@Markus
    look no further than this comment for the reason, and who worked to get them deported 😀 <-- it was the reason i commented

    Reply
  11. jareer February 27, 2008 at 4:49 am

    So, let me ask you folks first : What does preaching the gospel [evengalizing] mean?
    I can simply preach the gospel more than one way.
    First: When I say I am a Christian, and follow our Lord Jesus Christ, this is preaching. When I live a life that matches what I believe and people notice the difference; a life that shows love, compassion and real belief in our Lord and his book, the gospel, then I am preaching [Jesus says: Let your light shine before people so they can see your good deeds, and glorify your Father in heaven] . You can not deny me preaching this way; it is rather a challange for me and for all who call themselves Christians to preach this way. I am sure charities as well follow this principle .
    Second: In churches, pastors and leaders are used to asking people after giving a sermon or so to make a decision and to follow a certain aspect of Jesus life: to help the poor, to visit prisoners,to pray for others, to repent, etc. You can deny me this preaching method by simply not showing up at my church, or, if you prefer, bring your police to the door and them check the ID. ID’s have the religion on them in Jordan; how humane and democratic !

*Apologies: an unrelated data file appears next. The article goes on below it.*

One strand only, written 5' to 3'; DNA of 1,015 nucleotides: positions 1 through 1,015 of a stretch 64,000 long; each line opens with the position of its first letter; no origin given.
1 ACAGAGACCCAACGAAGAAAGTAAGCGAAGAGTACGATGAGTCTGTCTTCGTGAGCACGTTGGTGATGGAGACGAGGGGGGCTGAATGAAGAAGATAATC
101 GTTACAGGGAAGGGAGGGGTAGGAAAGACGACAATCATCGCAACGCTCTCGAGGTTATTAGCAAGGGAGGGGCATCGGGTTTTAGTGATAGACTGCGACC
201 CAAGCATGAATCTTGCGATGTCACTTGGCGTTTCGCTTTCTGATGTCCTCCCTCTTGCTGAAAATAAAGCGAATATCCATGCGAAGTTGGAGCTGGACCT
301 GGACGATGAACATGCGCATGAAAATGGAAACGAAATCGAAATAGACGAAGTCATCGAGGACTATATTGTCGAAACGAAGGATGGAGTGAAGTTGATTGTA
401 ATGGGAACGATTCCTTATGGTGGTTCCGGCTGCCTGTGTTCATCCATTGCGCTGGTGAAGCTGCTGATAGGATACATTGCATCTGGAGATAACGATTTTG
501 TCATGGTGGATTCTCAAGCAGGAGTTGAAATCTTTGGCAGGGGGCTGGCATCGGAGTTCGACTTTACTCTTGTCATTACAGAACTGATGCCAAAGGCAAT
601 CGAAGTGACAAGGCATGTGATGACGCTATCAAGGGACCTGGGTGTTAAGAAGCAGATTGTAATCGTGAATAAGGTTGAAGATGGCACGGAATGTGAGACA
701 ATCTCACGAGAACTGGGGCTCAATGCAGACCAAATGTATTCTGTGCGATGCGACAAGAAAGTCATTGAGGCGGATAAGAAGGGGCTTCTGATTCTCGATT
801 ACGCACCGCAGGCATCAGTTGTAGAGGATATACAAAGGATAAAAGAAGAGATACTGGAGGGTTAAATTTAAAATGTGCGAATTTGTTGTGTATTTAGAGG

Jesus says:” Go you to all of the world, and preach my gospel to every creature !”
    If you say you believe in Jesus, so why on earth are you afraid of me telling you more about Him !

    Reply
  12. kinzi February 27, 2008 at 5:21 am

    Bambam, actually, the Christian community has been on a steady decline for years due lower birth rates and high rate of emigration. Between 1970 and 2000, the Christian population dropped by half: from 5.5% to 2.75%

    Jareer, that is a good point.

    Reply
  13. bambam February 27, 2008 at 7:16 am

    @jareer
    hehe you are welcome to do so, atleast in my book 😀 would you extend that to a protestant or a JW or a mormon or a quaker to preach their version to you ?
    the line is drawn when there is a door to door evangelism(proselytism)(charity and evangelism(proselytism) need to be separate. you would do them out of your personal belief to help others not for their salvation in the after life from an outsider point of view) and pure evangelism in the sense of stopping random ppl and preaching to them out of the blue.
    this an endemic struggle not a pandemic religious one

    @kinzi
    I relish on nuances, he said number not percentage. the number hasn’t shrunk by any measure. percentage (est) as of 2001 is 6% – 7% it dropped from about 18-19% in the early 1900’s